THEY’RE OFF!


On Friday last, 13 political parties submitted lists of candidates to the Elections Commission in a self-nomination process to contest the general and regional elections on March 2. There was a full turnout of dignitaries – members of the Elections Commission and the diplomatic corps. Even though they were merely observers, their presence lent gravitas to the occasion. The only sour note in the entire process was APNU+AFC’s ‘success’ in catapulting itself into first place to present its lists after three parties, The New Movement (TNM), the United Republican Party (URP) and A New and United Guyana (ANUG) had camped out in front of the Umana Yana for several days and APNU+AFC showed up on Friday morning and mysteriously displaced the three small parties that had made the effort to secure an early place. It is hoped that this type of behavior, referred to many as “bullyism,’ especially of small parties, would not characterize the election campaign. However, the contingents of APNU+AFC and the PPP/C outside the Umana Yana were in good spirits and showed no signs of antagonism. Of course, they were not there at the same time.

The large number of small parties, 11 in all, is a new feature at these elections, having showed a decline in recent years as a result of the introduction of geographical constituencies in 2001. A minimum number of 6 of these constituencies have to be contested and each list has to be supported by the signatures of 150 persons who are registered to vote. These elections obviously have something special that has attracted the interest of small parties. Having regard to their varied platforms, it is clear that the re-emergence of small parties at this time, notwithstanding the difficult requirements, is reflective of the grave dissatisfaction with the agenda of the major political parties and the adherence to ethnic voting patterns, which ignores the vital issues affecting the country. Most small parties believe that the policies of the major parties cater to ethnic interests and no or little effort is made to bring the people of Guyana together. The apotheosis of these policies was the no confidence motion and the clear violation of the Constitution which has totally disgusted small parties and is one of the reasons that inspired them to enter the political arena.

The vast and increasing incidence of corruption, occurring under both major political parties but denied by both of them, despite the findings of Transparency International and the Inter-American Development Bank, have been an issue of great concern to the persons comprising small parties. The failure of both parties to advance creative policies to eliminate corruption has been a great disappointment. The small parties are horrified that the same level of corruption will be allowed to persist, as is clearly the intention of the main political parties, during this era when Guyana’s income will increase exponentially with the oil economy. It is feared by the supporters of small parties that corruption will intensify and Guyana’s oil resources will be dissipated by waste and corruption.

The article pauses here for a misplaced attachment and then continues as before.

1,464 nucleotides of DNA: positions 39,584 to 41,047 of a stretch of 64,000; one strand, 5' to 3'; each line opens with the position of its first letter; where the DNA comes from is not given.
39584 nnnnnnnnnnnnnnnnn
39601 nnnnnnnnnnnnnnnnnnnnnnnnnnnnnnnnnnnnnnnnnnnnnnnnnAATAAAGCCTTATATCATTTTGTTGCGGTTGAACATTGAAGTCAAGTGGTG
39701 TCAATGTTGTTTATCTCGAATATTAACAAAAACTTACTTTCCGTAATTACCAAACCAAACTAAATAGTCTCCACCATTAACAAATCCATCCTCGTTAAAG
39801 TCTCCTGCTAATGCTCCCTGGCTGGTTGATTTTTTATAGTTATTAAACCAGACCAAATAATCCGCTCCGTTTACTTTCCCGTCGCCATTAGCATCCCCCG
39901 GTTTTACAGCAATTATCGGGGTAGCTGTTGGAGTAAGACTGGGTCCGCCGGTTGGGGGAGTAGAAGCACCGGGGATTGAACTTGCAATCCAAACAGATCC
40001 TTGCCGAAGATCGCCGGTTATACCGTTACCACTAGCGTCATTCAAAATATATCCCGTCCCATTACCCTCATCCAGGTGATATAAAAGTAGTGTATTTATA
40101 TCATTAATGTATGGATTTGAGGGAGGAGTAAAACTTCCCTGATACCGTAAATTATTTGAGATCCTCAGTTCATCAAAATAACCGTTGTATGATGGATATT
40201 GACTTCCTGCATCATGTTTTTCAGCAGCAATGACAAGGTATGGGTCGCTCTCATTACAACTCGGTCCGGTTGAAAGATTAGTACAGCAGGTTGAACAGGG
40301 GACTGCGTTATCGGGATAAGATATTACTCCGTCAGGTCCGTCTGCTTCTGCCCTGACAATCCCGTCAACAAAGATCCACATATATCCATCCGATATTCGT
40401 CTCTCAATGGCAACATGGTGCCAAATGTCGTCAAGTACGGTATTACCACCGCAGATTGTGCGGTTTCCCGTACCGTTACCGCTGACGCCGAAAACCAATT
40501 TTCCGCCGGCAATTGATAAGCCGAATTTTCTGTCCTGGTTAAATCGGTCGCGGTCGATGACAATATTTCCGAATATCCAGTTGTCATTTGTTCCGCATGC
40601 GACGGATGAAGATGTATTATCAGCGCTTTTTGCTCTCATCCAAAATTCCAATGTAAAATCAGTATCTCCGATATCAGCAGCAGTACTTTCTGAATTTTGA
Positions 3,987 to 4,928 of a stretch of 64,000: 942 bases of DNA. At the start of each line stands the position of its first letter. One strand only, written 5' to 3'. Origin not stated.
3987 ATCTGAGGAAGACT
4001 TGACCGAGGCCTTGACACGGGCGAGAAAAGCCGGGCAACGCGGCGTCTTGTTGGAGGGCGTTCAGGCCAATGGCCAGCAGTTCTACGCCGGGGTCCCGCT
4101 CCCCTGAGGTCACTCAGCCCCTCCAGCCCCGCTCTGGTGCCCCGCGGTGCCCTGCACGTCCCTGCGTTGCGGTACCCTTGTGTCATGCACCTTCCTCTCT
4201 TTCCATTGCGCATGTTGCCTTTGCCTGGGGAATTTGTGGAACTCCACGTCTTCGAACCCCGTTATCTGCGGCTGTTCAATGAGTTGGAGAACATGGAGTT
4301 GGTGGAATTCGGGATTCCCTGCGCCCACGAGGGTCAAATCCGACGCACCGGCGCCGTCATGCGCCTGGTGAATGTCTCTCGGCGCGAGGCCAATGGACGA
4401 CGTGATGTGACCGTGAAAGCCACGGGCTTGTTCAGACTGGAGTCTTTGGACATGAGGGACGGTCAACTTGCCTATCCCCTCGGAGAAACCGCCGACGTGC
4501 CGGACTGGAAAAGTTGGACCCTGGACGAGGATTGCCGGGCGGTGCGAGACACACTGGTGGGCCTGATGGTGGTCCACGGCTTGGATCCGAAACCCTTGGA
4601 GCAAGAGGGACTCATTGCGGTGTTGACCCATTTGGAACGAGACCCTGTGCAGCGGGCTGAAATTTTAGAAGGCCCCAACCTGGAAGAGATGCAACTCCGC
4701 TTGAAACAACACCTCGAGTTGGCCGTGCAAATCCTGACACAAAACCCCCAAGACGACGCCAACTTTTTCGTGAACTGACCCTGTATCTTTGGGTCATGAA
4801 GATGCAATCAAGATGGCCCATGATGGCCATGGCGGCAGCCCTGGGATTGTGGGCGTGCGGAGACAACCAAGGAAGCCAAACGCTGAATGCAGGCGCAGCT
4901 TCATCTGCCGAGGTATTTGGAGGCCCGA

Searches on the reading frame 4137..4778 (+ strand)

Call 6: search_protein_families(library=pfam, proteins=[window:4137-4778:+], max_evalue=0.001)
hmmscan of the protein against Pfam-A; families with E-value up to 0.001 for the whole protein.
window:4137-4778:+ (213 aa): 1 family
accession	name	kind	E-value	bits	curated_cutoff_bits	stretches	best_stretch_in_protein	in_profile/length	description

Because of Guyana’s proportionately large youth population, several small parties have emerged with youth leaderships and promoting policies to benefit youth. The two large parties have paid lip service to youth in the past, even as the AFC had inspired many youth. But neither the PPP nor APNU+AFC can point to any material benefits and structural policies they have put in place to benefit youth. There have been some expansion of education and the availability of a larger number of overseas scholarships. But by and large, youth unemployment and lack of opportunities remain serious problems and this has inspired at least two small parties to focus significantly on youth issues.

The major issue in Guyana’s politics is the conscious or unconscious struggle by the major political parties for ethnic dominance. This struggle permeates the core of major parties reflecting the fault lines of our society. The lessons of the early years on the PPP, which recognized this issue, and structured the PPP to take account of it, has been lost or ignored. The reason that several small parties are advocating constitutional reform is to address this serious problem that is fundamental to Guyana’s future. Unless this complex problem is resolved, Guyana’s toxic politics, characterized by gridlock, will continue indefinitely and the small parties recognize this.

These issues will be placed before the Guyanese with various degrees of intensity over the coming weeks, depending on the resources that small parties they have available to campaign. The traditional view is that small parties are usually squeezed out by the large parties. This may be so historically but the AFC recently broke through as a result of dissatisfaction with the large parties. It could well be that with the important issues facing the electorate at these elections, one of more of the small parties can have a break out moment. That will once again transform Guyana’s politics, as the emergence of the AFC did, except that on this occasion it is hoped that at least one change will be a new governance structure involving the major parties.

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